- Ideas from what I consider the best contemporary book on conflict resolution, Dana Casperson’s Changing the Conversation: The 17 Principles of Conflict Resolution.
- Structural and process ideas in recent books by Forrest “Woody” Mosten and his collaborators, which cover family mediation, collaborative family cases, and unbundling.
- Identifying the levels of difficulty among cases by observing how well or how poorly the parties negotiate with each other.
- Knowing how to take advantage of the effective styles of client negotiating, and how to move the ineffective ones in more positive directions.
- Techniques to discourage exercises in dredging up fault and blame, since these often only have the effect of focusing discussions in the wrong direction.
- The art of reframing terminology in more positive ways, such as avoiding terms like “custody,” and instead, using less adversarial terms, such as “parenting plan.”
- Setting the tone of civility, by means of empathy, attention, and respect.
- Being aware of the stages of the divorce process and how these affect the ability of each party, during that process, to maintain stability and to negotiate effectively.
- Recognizing how the statutory framework of divorce law often embodies criteria for discretion and flexibility, as well as acknowledging the frequent situations in which courts just don’t have the tools to completely resolve many relevant issues.
- Appreciating the possibility of creative win-win tradeoffs that rearrange the possible settlement terms to better meet the goals of each party.
- Educating mediation clients, when appropriate, by means of legal, financial, and any other practical, impartial information during the mediation process, as well as being aware of their limitations.
- Keeping pace with ongoing changes that affect the mediation process, such as: (1) new research on co-parenting; (2) legal changes, such as in the tax laws; and (3) technological developments, such as video conferences.
- Being able to draft agreements or memoranda of agreement in modern, readable language that accurately reflect the parties’ agreement, and may also be used during the process to fine-tune those provisions.
The above list illustrates some of the principal elements of professional family mediation, but this is, by no means, an exclusive list. Most of the above items are not new. A mediator becomes a professional when his or her practice takes account of the full scope of available professional tools.
A carpenter or a designer may be quite skilled, but only with the proper tools can he or she fully enjoy the excitement of a truly creative professional practice. Finding and using the proper tools requires an active curiosity and a lifetime commitment to professionalism.
Many family mediators, especially those who are open-minded and experienced, already make many of the above strategies part of their regular professional practices. But, the above list far from exhausts the ways in which family mediators may make their practices more professional.
Although this article is written for professional family mediators, there is absolutely nothing that says that these ideas may not also be used by collaborative professionals, or by negotiating attorneys in conventional family law practice. Many already are.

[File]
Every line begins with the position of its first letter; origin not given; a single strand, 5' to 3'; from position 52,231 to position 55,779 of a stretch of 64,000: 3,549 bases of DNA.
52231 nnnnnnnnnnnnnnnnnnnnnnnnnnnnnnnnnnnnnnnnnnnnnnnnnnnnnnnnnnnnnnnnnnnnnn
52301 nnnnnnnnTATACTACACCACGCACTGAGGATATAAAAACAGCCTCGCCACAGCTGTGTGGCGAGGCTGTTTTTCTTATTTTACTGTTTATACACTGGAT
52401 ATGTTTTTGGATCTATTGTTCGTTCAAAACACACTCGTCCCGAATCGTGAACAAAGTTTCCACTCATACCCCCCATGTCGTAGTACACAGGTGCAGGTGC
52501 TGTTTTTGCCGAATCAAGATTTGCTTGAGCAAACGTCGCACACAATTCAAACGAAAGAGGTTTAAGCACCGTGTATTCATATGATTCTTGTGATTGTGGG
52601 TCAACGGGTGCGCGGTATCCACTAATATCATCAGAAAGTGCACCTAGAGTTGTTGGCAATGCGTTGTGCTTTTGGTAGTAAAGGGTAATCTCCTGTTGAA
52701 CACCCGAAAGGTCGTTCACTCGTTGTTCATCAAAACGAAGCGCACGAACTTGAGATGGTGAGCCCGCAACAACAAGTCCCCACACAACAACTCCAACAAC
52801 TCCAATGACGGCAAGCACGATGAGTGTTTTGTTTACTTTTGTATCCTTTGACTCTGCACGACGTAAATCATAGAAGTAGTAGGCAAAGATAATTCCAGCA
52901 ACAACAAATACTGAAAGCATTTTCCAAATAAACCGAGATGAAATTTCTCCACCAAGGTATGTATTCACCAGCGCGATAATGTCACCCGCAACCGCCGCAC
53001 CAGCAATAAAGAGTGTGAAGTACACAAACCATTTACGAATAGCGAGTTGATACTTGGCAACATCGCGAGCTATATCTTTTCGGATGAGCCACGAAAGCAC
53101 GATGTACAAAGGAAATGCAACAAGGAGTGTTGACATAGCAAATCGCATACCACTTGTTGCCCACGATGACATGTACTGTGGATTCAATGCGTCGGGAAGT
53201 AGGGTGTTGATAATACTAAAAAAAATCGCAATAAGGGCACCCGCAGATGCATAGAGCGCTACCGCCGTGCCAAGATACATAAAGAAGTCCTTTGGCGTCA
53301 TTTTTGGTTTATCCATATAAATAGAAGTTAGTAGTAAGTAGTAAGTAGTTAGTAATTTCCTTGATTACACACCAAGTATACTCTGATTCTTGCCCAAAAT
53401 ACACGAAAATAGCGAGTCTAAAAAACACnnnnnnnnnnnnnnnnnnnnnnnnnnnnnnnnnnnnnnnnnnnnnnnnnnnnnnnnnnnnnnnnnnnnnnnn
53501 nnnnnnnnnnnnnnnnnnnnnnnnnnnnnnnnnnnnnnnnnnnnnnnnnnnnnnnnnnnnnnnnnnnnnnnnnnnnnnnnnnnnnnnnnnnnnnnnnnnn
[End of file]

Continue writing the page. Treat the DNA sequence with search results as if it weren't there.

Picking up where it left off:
We need well-constructed advanced mediation training courses to review and illustrate the concepts, strategies, and skills that reflect the “state of the art” of family mediation. As these become more uniformly recognized among family mediators, it will then become possible to define the profession at its separate and advanced level and to establish programs to credential the mediators who meet those standards.
In establishing any credentialing. we also need to be aware that the most successful family mediators have skills that depend on their personal attributes and experience. These must be integrated with the necessary academic knowledge in any such credentialing program. Mediators need not “unlearn” ideas coming from their professions of origin, although some refocusing may be appropriate, at times. A basic knowledge of the structure of one’s state divorce law does remain an essential requirement for anyone who does divorce mediation. There is also room for good faith disagreement over what the scope of “basic knowledge” means in this context.
Family mediation had an exciting, even exhilarating period in the early 1980s, during its founding years as a national movement. It is time to recreate that excitement as we move family mediation to a new level, namely, a level of its recognition as a fully established and separate credentialed profession. And, this can be true even for a single professional, who practices two separate professions out of the same office.
Larry Gaughan was admitted to practice law in Montana in 1957, and in Virginia in 1967. He was a tenured full professor at Washington & Lee and George Mason Law Schools. As an attorney, he is rated by Martindale-Hubbell, the national rating service for lawyers, as “AV® Preeminent™.” Larry has been a family mediator since 1980 and is a Founding Member of APFM. He is a member of the Professional Mediation Board of Standards. In September 2017 Larry received the Distinguished Mediator of the Year award from the Virginia Mediation Network at its annual conference in Richmond.